Web fonts took an interesting turn today with the news that Google is hosting fonts for use with @font-face:
As was reported:
“I pulled up the source of the page and right there, on line 3, was a link element pulling in CSS from fonts.googleapis.com! The request is for a font called ‘Droid Sans’ in regular and bold.”
The Google IO event is taking place in San Francisco over the next couple of days so hopefully more details will emerge.
Web-Safe @Font-Face Fonts?
One source tells me that this might simply be an outgrowth of Google’s mobile strategy:
The Android only has the Droid families of fonts and this might simply be an easy and convenient way to make them accessible for developers. However, this would make the Droid families sort of the first ever universally available web-safe @font-face fonts. (If that designation makes any sense to you.)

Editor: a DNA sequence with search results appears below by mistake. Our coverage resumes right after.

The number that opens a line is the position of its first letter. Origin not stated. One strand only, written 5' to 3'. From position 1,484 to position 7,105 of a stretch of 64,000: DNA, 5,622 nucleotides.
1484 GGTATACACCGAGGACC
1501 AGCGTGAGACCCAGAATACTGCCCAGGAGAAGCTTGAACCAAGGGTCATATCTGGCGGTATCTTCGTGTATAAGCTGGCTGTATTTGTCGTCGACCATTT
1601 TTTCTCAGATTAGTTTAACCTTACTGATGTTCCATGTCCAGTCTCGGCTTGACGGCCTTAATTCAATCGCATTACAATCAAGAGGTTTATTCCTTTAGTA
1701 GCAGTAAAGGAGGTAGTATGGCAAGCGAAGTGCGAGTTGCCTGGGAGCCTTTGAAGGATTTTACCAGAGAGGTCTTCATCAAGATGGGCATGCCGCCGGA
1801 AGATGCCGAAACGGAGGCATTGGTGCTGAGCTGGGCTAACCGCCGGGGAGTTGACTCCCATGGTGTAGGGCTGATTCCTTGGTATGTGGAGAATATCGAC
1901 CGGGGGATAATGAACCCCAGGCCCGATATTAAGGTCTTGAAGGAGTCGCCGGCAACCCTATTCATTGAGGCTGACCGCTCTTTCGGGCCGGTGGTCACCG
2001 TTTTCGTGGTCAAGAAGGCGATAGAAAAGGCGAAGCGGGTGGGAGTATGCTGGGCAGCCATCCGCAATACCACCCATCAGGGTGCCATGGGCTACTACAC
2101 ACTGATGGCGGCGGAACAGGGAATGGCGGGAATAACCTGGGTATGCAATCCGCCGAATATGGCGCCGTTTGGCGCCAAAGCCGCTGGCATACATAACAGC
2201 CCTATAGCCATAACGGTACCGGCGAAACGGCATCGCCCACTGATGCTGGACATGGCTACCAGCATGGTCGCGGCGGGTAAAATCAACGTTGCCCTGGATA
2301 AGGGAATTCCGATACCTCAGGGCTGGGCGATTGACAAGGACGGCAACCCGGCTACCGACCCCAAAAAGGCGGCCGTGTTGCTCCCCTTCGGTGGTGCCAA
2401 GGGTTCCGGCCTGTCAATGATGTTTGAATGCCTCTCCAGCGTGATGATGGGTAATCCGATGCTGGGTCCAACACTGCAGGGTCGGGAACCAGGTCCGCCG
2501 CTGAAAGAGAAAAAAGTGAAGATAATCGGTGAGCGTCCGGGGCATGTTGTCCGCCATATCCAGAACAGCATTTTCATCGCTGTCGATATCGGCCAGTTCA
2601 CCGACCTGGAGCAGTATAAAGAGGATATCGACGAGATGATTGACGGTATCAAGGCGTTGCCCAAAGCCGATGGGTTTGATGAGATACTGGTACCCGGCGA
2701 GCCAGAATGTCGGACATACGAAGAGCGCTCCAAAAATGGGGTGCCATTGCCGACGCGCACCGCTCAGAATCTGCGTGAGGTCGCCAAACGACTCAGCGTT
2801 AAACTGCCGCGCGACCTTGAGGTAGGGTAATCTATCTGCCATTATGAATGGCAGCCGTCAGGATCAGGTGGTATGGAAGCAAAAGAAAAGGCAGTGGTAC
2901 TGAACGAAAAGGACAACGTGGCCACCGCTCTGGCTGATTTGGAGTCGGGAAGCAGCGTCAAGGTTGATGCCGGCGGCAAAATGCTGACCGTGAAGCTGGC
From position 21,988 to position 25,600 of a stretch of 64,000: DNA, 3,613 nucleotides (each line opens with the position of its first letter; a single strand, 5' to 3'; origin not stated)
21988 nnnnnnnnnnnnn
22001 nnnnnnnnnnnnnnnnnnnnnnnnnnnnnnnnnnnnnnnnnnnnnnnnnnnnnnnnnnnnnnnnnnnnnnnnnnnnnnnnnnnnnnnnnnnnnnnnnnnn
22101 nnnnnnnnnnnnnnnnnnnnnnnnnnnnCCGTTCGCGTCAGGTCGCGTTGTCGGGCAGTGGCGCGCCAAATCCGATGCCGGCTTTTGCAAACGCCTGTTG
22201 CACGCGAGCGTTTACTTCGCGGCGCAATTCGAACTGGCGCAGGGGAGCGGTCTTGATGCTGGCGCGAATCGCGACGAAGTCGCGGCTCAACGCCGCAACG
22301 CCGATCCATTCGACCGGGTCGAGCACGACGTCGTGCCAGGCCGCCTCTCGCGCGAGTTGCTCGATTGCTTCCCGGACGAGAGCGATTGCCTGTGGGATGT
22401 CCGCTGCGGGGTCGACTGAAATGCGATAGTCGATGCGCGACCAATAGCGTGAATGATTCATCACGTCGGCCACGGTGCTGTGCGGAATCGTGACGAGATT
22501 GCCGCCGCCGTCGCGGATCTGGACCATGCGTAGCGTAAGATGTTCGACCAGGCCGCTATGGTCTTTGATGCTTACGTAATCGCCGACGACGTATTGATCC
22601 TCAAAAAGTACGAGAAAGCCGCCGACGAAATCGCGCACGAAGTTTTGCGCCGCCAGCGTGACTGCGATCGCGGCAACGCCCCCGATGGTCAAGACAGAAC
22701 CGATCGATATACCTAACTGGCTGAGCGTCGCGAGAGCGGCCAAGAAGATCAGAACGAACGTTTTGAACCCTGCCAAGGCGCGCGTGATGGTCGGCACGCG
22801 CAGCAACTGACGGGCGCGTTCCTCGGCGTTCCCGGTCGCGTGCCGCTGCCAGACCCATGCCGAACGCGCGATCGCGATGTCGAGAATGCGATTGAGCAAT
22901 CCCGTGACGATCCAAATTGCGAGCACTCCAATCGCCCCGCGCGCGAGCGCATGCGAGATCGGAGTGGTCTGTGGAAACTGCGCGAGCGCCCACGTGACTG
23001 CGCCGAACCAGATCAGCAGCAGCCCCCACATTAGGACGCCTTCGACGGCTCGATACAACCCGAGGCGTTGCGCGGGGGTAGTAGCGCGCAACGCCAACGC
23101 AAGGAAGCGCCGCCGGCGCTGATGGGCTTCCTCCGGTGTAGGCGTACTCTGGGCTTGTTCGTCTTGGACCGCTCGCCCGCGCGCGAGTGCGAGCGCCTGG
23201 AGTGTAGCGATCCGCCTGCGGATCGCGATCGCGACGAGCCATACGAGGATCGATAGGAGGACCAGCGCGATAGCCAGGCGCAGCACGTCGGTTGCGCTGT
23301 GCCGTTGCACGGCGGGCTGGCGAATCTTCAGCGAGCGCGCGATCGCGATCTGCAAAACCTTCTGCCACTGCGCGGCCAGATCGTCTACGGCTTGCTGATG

But if Google starts hosting good quality screen fonts other than Droid…. but wait, we’ll see.
Just having Google floating around out there with this puts an interesting spin on things.
Update: It’s True! It’s True! Google Is Hosting Web Fonts
Looks like the real deal.
And Paul Irish has a nice roundup of links at:
Details On The New Google Webfont Api
Microsoft: Take Note And Stop Being So Stingy
Hopefully, Microsoft – who spends untold amounts of money on all kinds of freebies to promote their products but for some reason nickles and dimes everybody by only making their basic fonts available through third-party for-pay font services like Ascender Corp – might see the light and follow suit.
For example, right now, you’ve already paid for the MS Cleartype fonts when you: 1) got Windows 2) got MS Office. And how many times have you paid for those over and over again over the years?
You want to use them as a web font? Gotta pay again!
Why not make the Cleartype fonts universally available to everybody online? (Intelligently sub-setted, please.) Might be a smart PR move. Really.